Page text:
List of caves in Bulgaria

The list caves in Bulgaria, as of 2002, includes around 4,500 underground formations.[1] The earliest written records about the caves in Bulgaria are found in the manuscripts of the 17th century Bulgarian National Revival figure and historian Petar Bogdan. The first Bulgarian speleological society was established in 1929. The caves in the country are inhabited by more than 700 invertebrate species and 32 of the 37 species of bats found in Europe.

The longest caves in Bulgaria are Duhlata (18,200 m) and Orlova Chuka (13,437 m). The first show cave is Bacho Kiro, inaugurated in 1937. Nowadays, there are 10 tourist caves accessible to the public for guided visits in Bulgaria.

Partial list of Bulgarian caves

Name Image Notes Length Location
Bacho Kiro Bacho Kiro is situated in the central Balkan Mountains, at 5 km to the west of the town Dryanovo, Gabrovo Province and at only 300 m from the Dryanovo Monastery. It was the first show cave in Bulgaria and was opened to the public in 1937. Listed in the 100 Tourist Sites of Bulgaria under No. 22.[2] 3,500 m[3]
Devetashka Devetashka cave is situated on the east bank of the river Osam in the pre-Balkan area near the village of Devetaki, Lovech Province at around 7 km east of Letnitsa and 15 km north-east of Lovech. The cave used to be a secret military site. The site was used for filming The Expendables 2.[4] Listed in the 100 Tourist Sites of Bulgaria under No. 30.[5] 2,442 m[6]
Devil's Throat The Devil's Throat Cave is situated in the Trigrad Gorge of the western Rhodope Mountains. It is located at 1.5 km of the village of Trigrad, Smolyan Province. The cave has the largest population of common bent-wing bat in the Balkans. Listed in the 100 Tourist Sites of Bulgaria along with Trigrad Gorge under No. 88.[7] 548 m[8]
Duhlata Duhlata is situated in the south-western part of the Vitosha mountain range on the left bank of the river Struma near the village of Bosnek, Pernik Province. It is the longest cave in Bulgaria reaching 18,200 m. Duhlata is home to 22 known animal taxa, including six bat species.[9] 18,200 m[9]
Kolkina Dupka Kolkina Dupka is situated in the western Balkan Mountains near the village of Zimevitsa, Sofia Province. As of 2018 it has a depth of -541 m, making it the deepest cave in Bulgaria; the explored galleries reach 10,300 m, placing it third in the country. Exploration is still ongoing.[10][11] 10,300 m[10]
Kozarnika Kozarnika is situated on the northern slopes of the western Balkan Mountains at 6 km from the town of Belogradchik, Vidin Province. It is an important archaeological site and was used as a shelter early humans 1.6 million years ago.[12] 218 m[13]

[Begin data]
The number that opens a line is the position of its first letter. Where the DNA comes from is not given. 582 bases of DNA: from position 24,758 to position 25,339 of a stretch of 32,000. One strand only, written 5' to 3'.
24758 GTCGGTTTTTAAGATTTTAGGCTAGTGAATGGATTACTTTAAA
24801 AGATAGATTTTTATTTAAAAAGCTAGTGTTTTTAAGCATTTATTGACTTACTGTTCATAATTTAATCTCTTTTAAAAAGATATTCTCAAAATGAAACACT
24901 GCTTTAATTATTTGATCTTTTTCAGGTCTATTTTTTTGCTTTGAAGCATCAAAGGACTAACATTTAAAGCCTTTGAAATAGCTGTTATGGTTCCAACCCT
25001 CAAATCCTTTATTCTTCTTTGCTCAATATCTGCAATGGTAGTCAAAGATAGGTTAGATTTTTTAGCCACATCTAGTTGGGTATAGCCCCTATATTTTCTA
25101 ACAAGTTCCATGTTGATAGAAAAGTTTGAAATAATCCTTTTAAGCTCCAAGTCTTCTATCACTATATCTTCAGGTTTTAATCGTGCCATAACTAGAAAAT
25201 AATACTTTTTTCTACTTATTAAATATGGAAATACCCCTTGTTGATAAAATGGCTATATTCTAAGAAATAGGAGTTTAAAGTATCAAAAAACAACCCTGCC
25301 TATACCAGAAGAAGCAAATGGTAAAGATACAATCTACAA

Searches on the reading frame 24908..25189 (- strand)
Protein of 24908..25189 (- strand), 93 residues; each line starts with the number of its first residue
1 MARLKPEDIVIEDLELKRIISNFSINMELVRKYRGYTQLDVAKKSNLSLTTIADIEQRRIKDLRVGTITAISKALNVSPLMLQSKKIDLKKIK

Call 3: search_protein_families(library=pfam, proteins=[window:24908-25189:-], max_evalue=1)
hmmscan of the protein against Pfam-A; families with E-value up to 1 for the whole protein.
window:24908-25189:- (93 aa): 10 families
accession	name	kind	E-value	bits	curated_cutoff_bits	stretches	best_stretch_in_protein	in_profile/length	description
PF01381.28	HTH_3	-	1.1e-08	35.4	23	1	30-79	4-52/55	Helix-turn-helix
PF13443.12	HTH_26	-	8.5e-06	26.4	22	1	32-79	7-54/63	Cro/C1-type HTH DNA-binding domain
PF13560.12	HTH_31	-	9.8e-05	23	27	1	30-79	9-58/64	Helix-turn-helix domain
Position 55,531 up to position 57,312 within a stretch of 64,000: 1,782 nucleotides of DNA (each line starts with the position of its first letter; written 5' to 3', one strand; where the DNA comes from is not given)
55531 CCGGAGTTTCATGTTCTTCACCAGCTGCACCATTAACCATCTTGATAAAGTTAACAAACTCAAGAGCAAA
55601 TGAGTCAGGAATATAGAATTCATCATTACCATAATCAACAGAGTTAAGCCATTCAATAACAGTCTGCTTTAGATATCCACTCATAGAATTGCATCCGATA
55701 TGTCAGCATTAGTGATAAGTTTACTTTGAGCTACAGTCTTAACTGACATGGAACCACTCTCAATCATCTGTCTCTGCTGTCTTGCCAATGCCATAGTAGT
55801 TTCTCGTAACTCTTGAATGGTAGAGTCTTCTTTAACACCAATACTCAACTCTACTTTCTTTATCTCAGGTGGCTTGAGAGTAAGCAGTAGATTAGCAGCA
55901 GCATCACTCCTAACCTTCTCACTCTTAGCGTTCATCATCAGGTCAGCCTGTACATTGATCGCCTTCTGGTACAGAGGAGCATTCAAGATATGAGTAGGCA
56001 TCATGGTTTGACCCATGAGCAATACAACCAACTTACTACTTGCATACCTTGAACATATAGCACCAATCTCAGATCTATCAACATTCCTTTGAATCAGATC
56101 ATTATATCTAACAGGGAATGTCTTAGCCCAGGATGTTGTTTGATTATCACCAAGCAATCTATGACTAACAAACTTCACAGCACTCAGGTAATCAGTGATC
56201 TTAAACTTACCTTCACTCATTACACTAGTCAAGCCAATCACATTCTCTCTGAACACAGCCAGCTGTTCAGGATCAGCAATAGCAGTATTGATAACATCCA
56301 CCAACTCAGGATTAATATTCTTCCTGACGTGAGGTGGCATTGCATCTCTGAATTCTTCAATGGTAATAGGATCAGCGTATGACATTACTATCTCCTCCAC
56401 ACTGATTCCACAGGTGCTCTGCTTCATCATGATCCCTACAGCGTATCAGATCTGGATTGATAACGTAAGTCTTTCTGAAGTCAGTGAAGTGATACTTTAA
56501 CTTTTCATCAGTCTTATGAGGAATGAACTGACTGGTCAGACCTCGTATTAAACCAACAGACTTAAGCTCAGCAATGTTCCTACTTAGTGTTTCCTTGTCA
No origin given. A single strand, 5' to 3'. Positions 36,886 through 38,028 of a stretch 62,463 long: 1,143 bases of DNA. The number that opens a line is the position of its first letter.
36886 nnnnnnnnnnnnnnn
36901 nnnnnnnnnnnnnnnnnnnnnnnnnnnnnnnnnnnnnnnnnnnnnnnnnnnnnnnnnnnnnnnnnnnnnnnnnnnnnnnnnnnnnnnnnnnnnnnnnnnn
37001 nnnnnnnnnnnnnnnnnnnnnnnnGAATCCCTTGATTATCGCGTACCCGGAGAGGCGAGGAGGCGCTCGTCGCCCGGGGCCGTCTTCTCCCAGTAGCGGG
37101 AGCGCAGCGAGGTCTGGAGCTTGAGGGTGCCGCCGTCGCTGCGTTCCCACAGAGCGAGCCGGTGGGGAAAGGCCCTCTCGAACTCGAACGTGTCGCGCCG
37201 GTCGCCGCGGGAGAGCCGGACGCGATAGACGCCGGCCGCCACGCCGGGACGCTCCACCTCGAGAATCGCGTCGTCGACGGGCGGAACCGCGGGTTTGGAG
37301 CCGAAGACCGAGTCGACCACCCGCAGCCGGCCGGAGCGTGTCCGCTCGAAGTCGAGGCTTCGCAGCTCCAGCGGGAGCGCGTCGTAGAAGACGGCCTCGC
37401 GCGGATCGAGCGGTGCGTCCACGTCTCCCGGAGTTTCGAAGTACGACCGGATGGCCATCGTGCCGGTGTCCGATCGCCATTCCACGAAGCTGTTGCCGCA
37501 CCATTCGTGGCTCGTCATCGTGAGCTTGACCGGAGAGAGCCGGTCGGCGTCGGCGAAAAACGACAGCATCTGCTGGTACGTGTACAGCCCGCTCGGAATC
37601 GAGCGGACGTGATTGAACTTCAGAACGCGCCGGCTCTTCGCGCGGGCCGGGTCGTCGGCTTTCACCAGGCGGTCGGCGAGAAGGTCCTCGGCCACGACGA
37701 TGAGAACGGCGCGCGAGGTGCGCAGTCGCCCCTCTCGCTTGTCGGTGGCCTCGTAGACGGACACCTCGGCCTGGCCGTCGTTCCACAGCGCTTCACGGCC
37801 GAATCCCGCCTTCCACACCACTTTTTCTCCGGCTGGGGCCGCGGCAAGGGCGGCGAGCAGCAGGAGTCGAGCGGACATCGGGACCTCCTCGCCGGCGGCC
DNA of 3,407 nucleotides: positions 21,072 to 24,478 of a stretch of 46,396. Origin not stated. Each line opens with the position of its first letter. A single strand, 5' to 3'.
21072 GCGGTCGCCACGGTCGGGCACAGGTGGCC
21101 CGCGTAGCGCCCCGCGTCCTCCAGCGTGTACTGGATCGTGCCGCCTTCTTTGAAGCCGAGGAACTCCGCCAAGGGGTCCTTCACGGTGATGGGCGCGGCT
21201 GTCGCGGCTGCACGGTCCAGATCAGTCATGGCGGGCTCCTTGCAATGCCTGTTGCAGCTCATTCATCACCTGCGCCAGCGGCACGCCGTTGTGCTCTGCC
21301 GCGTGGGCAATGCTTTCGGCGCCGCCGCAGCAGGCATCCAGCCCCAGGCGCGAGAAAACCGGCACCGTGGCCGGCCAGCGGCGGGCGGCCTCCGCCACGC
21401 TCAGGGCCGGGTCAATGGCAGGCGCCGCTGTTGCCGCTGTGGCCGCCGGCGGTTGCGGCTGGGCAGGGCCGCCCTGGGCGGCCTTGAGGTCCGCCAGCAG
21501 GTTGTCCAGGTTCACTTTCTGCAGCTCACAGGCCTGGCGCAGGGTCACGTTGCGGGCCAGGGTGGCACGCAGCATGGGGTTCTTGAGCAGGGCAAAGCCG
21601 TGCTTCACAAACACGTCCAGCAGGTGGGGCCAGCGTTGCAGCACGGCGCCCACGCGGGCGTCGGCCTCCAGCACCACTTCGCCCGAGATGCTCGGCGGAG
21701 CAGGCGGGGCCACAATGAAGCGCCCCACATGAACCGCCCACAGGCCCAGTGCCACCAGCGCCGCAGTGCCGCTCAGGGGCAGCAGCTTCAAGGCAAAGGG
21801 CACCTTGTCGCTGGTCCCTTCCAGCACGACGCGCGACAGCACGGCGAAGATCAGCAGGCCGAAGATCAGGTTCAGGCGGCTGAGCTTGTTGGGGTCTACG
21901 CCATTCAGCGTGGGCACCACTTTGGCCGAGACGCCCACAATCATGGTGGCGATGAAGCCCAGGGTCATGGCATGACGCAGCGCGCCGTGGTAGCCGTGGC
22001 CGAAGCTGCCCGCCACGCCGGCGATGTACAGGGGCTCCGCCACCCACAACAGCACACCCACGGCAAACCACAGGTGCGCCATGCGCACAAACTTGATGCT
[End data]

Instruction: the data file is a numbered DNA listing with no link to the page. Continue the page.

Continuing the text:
Ledenika Ledenika is situated in the western Balkan Mountains at 16 km from the city of Vratsa, Vratsa Province. It features an abundance of galleries and impressive karst formations including stalactites and stalagmites, and is known to contain icicles. Ledenika falls within the territory of Vrachanski Balkan Nature Park. Listed in the 100 Tourist Sites of Bulgaria under No. 16.[14] 320 m[15]
Magura Magura is situated on the northern slopes of the western Balkan Mountains near the village of Rabisha, Vidin Province. It contains prehistoric wall painting dated between 10,000 and 8,000 years ago. In 1984 the site was induced into UNESCO's World Heritage Sites tentative list.[16] Listed in the 100 Tourist Sites of Bulgaria under No. 14.[17] 2,608 m[18]
Orlova Chuka Orlova Chuka is situated on the left slopes of the Cherni Lom river valley. It is located at 11 km to the east of the town of Dve Mogili and 3 km to north of the village of Pepelina, Ruse Province. The entrance terrace provides a scenic overlook of Rusenski Lom Nature Park and the rock formations of the river valley. Orlova Chuka is the second longest cave in Bulgaria.[19] 13,437 m[20]
Prohodna Prohodna is situated in the pre-Balkan area in the Karlukovo Gorge of the Iskar River. It is located near the village of Karlukovo, Lovech Province. It is part of the Iskar-Panega Geopark and is most notable for the two equal-sized holes in the ceiling of its middle chamber, resembling eyes. The cave is featured in several movies, including the 1988 Time of Violence.[21] 262 m[22]
Raychova Dupka Raychova Dupka is situated on the northern slopes of the central Balkan Mountains within Steneto Reserve in Central Balkan National Park. The nearest settlement of the village of Cherni Osam, Lovech Province. Reaching depth of -377 m, it is the second deepest cave discovered in Bulgaria.[23] 3,333 m[23]
Razhishka Razhishka Cave is situated in the western Balkan Mountains overlooking the left bank of the Iskar River in the homonymous gorge at a height of 140 m over the river. It is located near the village of Milanovo, Sofia Province. It was inhabited by humans during the Iron Age. 316 m[24]